Customer-centricity as a business strategy has evolved from being solely about answering customer calls and resolving open tickets.
At its core, it requires businesses to embrace a change in mindset and approach when dealing with customers. It’s all about prioritizing customers to deliver an extraordinary experience across touch-points in a customer’s journey.
In this blog, I will look at what it takes for businesses to be ruthlessly customer-centric and leverage its benefit. Let’s start right away.
Top 5 strategies for a customer-centric business
1. Make Live Chat at the Heart of Customer-Centricity
“Using live chat can lead to an 87% increase in website conversions.” – Acquire
Once considered to be a nice-to-have, the live chat feature has evolved into a necessity for businesses that wish to cater to their customers 24x7x365.
The idea is to offer speedy, effective, and real-time support to users at the click of a button. Each time a user lands up on your website, they can be greeted with a warm, friendly message that encourages the customer to reach out should they have any queries:
That’s not all. Live chat offers a host of wide-ranging benefits such as:
- Connecting with website visitors instantly for seamless support.
- Qualifying and nurturing quality leads by gathering basic information such as name, email ID, etc. through the use of 24/7 forms.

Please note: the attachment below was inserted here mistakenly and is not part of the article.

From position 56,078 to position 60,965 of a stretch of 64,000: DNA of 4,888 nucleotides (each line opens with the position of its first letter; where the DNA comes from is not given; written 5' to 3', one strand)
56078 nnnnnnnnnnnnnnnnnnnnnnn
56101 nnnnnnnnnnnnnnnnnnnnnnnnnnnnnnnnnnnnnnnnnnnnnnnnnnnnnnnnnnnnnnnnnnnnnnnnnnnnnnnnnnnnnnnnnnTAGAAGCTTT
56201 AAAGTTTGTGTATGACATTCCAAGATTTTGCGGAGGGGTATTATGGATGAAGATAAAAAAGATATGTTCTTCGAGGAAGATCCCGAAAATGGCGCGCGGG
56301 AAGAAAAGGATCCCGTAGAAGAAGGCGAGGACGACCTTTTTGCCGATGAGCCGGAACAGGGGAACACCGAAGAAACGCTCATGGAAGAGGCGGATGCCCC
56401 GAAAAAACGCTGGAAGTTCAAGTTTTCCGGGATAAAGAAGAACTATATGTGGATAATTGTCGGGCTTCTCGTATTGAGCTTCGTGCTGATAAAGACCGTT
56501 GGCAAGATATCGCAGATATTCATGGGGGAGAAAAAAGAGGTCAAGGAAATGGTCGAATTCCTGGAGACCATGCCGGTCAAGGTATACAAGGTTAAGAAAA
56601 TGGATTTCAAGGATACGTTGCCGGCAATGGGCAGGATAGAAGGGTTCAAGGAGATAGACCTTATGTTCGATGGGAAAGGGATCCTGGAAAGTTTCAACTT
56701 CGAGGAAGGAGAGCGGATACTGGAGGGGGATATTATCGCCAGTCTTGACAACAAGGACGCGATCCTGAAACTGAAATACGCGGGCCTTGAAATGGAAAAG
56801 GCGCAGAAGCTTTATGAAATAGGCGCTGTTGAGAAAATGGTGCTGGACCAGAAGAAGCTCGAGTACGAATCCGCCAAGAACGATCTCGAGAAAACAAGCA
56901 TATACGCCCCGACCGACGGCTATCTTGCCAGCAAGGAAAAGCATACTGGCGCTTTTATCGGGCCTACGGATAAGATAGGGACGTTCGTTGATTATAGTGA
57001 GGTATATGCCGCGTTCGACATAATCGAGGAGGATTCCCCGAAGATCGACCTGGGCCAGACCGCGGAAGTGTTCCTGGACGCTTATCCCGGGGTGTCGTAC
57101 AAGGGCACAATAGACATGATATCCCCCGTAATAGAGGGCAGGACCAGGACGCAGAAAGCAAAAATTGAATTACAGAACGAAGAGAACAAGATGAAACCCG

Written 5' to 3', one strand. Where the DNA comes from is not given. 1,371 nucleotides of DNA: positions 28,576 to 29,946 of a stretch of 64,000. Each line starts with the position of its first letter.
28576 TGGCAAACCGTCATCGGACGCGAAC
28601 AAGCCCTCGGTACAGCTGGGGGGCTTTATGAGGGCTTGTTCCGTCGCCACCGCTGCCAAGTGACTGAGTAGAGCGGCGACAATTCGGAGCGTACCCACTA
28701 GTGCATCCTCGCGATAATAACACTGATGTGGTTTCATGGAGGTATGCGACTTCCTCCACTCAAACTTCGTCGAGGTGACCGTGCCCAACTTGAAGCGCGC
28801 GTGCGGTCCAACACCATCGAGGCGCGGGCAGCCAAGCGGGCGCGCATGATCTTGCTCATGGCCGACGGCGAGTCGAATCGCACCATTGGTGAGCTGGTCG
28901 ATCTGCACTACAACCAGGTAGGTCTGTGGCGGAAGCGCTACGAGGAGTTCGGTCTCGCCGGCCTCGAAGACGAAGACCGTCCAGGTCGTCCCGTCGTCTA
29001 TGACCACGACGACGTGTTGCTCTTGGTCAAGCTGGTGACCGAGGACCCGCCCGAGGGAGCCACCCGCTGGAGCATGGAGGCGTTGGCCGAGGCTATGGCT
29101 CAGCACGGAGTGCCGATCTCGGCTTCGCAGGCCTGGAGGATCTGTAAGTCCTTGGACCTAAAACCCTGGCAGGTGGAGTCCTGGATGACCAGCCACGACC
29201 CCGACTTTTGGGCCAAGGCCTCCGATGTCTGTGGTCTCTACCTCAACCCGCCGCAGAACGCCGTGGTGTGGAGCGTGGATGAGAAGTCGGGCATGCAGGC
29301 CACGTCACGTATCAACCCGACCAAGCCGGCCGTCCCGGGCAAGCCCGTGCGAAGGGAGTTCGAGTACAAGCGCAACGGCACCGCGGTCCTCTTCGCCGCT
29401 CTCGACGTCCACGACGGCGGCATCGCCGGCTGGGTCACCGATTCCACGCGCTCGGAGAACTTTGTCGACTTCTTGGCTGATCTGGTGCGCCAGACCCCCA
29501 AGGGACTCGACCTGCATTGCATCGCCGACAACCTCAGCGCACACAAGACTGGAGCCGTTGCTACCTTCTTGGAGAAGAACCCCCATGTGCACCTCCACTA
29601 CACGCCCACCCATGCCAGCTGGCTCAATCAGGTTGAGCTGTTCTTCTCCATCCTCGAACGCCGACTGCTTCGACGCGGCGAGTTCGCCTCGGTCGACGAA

- Targeting the chat to potential leads and offering useful deals, information, and reviews.
- Helping customers take relevant actions on the website, for instance, scheduling a demo, subscribing to a newsletter, among other things:
- Enabling agents to interact with customers in the right context and with updated information at all times:
All in all, the live chat feature can accelerate your efforts towards creating a customer-centric strategy for your business, that too, in a cost-effective manner. Need we say more?
2. Use Data to Drive Informed Business Decisions
What does putting your ‘customers first’ truly mean? Is it simply about churning out products/services that can cater to the masses? Or is it about giving customers exactly what they want in a more customized capacity?
I’d bet on the latter. The first step towards establishing a customer-centric strategy is to get to know your customers – from understanding their needs and wants to identifying their pain-points and purchase history.
This can be done by analyzing real-time and insightful data from diverse platforms, sources, and channels where your customers get to interact with the company. Here’s how the process works, summarized in four interconnected steps:
- Collect audience data via diverse channels and platforms (think: website, app, social media, etc.)
- Organize and create custom segments to filter the target audience.
- Identify customer buying and behavior patterns in your data.
- Convert audience insights into actionable takeaways.
3. Disseminate the Information Gathered to the Right People at the Right Time
“Why do so many companies struggle to get customer-centricity, right? The volume, velocity, and variety of customer data that now exists overwhelm many organizations. Some companies don’t have the systems and technology to segment and profile customers.” – Harvard Business Review